Leonardo Lustig sculpture inside
The centrality of the human figure marks the contemporary art making trasversally. The body has always concentrated and held lasting, universal questions concernig man. It has driven out deep, emotional strata, it has lived as a soul scenery crossed by burning emotions, by tension shivers, by tactile anxieties: a different universe lived and felt like a course, a survey, a pretext, a fetish, a story, a paradox or a simple substance leavening towards perfection, disenchantment, neglect.In this intense, intermittent dialectic sequence with a highly expressive value of form and content, creatures and plastic creations of different space and temporal dimensions live almost like clearing houses of an exciting physicalness meant as a narrative and mimetic transposition of the surrounding world.
Therefore we can reasonably affirm that nowadays, the body lives in art a second Renaissance after the devastating, but necessary, violation of every plastic rules alternating closed forms, and of a solid disposition of volumes with tormented, irregular, skinny surfaces extremely sharpened in a damned fury of a representative which wanted to cancel the represented. Dipping a new classicism, in a bath purifying the most extreme drosses of the unconscious, however, today a return to the past does not develop a nostalgic return or a glorification of the remote past (the only sight and representation of Greek models are grand) but more thoroughly an aesthetic choice directed to a contemporary public muddled, pushed, attacked, mislaid in the babel of languages and fashions of the emerging visual by now.
Outside the new codes of abstraction, the ridge which parts the new millennium way of doing sculpture is precise and determined: on the one hand the side of the artists who make use of the classicism and fascination of the great cultures rereading and giving them an original touch, almost creative which becomes a stylistic paradigm recognizable at once. Let us think of the fragmentations, dissections, interferences by Igor Mitoraj on Greek statues, of the ambiguous, decontextualized figures by Rabarama covered with a skin in modular plugs and geometrical grids between symbology and esoteric polarities; let us think of Giuseppe Bergomi’s still almost hypnotic states suspended but ordinary, stopped in the stand-by of an improbable reality. On the other hand, instead, a bigger and more composite group of artists starts to live they experience a different love for culture and beauty, a love which is not a fleeting infatuation, but a permanent vocation and sublimation towards the fixing of the image. They are sculptors still, bewitched by the magic “of the unchangeable principle “ as Winckelmann described classical beauty – who breathe emotional abandon of the body as an exorcism of the substance, as a rapture towards extasy and perfection. Cantores of an already vanished world, these artists are the happy prisoners of the traps of an algid way of creating art and of remoteness, of a required detachment which releases no energy and does not produce an alienating, emotional involvement.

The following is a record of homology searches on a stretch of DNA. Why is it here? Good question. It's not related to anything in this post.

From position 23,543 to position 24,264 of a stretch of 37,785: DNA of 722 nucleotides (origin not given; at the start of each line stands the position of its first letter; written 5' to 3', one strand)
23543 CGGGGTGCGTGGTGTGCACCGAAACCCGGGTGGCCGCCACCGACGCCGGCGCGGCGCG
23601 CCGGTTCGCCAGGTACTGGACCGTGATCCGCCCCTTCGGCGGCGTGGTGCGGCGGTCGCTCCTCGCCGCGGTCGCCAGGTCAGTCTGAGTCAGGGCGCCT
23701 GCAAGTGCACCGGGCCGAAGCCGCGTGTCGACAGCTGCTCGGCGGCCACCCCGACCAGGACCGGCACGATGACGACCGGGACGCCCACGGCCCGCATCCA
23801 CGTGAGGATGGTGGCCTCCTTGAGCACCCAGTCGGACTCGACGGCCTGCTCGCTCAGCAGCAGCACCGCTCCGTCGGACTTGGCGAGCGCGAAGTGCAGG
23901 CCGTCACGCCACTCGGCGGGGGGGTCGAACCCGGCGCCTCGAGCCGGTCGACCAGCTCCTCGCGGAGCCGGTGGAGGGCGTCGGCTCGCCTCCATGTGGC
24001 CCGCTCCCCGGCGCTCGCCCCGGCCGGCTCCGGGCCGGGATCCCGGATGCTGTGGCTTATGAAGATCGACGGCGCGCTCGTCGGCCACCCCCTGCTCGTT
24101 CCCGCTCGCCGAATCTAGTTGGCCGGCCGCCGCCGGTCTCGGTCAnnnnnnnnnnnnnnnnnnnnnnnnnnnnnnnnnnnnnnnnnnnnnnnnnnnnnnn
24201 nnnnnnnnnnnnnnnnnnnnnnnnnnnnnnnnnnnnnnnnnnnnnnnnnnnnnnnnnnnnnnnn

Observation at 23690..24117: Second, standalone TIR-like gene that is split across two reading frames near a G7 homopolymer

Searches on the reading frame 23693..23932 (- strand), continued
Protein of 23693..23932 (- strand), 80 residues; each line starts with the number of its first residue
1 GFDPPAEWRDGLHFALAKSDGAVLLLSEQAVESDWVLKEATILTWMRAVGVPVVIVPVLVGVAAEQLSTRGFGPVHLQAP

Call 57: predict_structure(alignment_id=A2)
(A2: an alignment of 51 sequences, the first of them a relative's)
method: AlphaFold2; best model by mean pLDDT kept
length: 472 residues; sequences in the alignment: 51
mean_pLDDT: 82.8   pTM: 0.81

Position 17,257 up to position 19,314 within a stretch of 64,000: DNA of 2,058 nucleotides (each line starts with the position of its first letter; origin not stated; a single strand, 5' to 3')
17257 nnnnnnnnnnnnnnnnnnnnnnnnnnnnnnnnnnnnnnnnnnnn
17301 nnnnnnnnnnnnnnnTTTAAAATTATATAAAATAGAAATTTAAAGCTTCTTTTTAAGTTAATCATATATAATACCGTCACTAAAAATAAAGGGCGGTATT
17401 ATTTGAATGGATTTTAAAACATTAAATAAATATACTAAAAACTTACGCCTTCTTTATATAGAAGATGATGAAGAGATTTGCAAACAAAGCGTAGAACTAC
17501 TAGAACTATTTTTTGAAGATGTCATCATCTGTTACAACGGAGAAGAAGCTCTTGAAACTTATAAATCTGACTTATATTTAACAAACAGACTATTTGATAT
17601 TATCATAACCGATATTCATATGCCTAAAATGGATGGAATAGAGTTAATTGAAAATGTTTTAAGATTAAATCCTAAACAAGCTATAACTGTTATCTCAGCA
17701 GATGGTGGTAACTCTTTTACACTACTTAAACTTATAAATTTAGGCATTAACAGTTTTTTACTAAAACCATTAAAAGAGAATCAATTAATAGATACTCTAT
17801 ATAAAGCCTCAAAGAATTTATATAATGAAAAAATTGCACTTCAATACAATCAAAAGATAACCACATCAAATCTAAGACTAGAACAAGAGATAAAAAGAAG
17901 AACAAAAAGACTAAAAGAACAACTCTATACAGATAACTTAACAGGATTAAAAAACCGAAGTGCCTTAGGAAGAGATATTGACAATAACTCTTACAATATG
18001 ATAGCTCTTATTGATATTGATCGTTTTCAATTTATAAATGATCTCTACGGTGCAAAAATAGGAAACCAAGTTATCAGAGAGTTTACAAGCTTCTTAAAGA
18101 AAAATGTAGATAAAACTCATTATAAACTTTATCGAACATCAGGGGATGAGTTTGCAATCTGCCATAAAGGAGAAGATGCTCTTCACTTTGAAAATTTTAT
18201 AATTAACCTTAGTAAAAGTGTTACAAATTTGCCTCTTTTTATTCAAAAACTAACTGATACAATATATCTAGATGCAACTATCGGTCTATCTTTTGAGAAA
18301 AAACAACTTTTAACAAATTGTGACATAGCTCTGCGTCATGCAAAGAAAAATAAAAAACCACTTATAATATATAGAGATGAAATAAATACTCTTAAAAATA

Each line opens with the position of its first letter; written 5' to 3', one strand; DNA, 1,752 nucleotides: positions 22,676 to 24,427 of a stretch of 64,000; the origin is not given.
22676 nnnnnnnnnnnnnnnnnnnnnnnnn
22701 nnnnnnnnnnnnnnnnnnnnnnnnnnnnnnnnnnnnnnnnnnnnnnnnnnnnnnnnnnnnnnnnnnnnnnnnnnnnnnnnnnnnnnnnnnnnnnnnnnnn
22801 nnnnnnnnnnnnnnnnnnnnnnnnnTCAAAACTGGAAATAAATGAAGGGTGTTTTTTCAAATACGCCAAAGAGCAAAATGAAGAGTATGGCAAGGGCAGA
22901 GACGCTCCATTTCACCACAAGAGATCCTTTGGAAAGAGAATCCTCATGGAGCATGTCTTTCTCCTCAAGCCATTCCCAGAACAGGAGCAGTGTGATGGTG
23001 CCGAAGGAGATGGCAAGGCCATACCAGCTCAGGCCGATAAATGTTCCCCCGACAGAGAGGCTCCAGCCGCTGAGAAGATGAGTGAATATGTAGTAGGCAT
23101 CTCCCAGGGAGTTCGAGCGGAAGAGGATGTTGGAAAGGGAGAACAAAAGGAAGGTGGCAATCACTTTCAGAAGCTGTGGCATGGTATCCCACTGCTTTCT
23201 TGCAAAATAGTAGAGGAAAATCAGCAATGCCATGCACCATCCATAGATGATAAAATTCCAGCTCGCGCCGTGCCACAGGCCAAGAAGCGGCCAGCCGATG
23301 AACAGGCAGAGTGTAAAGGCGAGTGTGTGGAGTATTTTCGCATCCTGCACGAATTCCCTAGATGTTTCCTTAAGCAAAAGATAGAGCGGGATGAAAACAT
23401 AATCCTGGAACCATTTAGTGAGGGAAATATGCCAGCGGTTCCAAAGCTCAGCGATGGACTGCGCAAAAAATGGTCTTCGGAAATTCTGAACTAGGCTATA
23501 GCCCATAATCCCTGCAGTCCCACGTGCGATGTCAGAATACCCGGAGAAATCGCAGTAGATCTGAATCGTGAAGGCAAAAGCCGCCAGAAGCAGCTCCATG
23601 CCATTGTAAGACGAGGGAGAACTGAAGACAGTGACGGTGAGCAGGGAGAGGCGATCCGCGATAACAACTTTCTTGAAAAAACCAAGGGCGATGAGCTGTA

Leonardo Lustig has on purpose chosen to live the most intense climate of these two aesthetic models without neglecting, however, an occasional incursion into few, but important works of new, informal intensity and in a series of characters plunged into a neat and iconic ordinary metaphysics. Lustig’s modern classicism is the link between a yarn for beauty and a conflict of reality even if domestic and popular. The artist alternates areas and scratched, granular works, glittering areas playing together with lights and shades with a poetry of flat material composed in the purity of volumes. He is a very talented artist who through different suggestions and cultural associations confirms his style stressing on the form in a mild but definite way. The Ligurian sculptor does not disdain a non – shaped summary in which the volumes are often interdependent on the wounds of the substance and the scanning of plastic schemes.
The attentive critic cannot fail to observe the formal beauty and elegance of his Innocente (Innocent) where the grapesfall is on the same creative line of Michelangelo’s Bacchus and the musicality of his posture is in tune with the Spinario of the Vatican Museums and (in accordance with Lettore of 1996) “ The Tobiolo” by Arturo Martini. We cannot but link the enigmatic, meditative, intense expression and gestural expressiveness of Concentrazione (Concentration) with the Thinker by Rodin. Moreover the lost look of In ascolto (Listening) with the present absence of the standing man of Troubetzkoy. Lustig, indeed, seems willing to break and suspend the vital and original flowing of his figures to fix it in an intermediate, universal stage of an unchangeable and at the same time, improbable time. Hence the obsolate chemistry of the relationship between reality and fiction which makes of every figure the protagonist of the endless story of life and memory.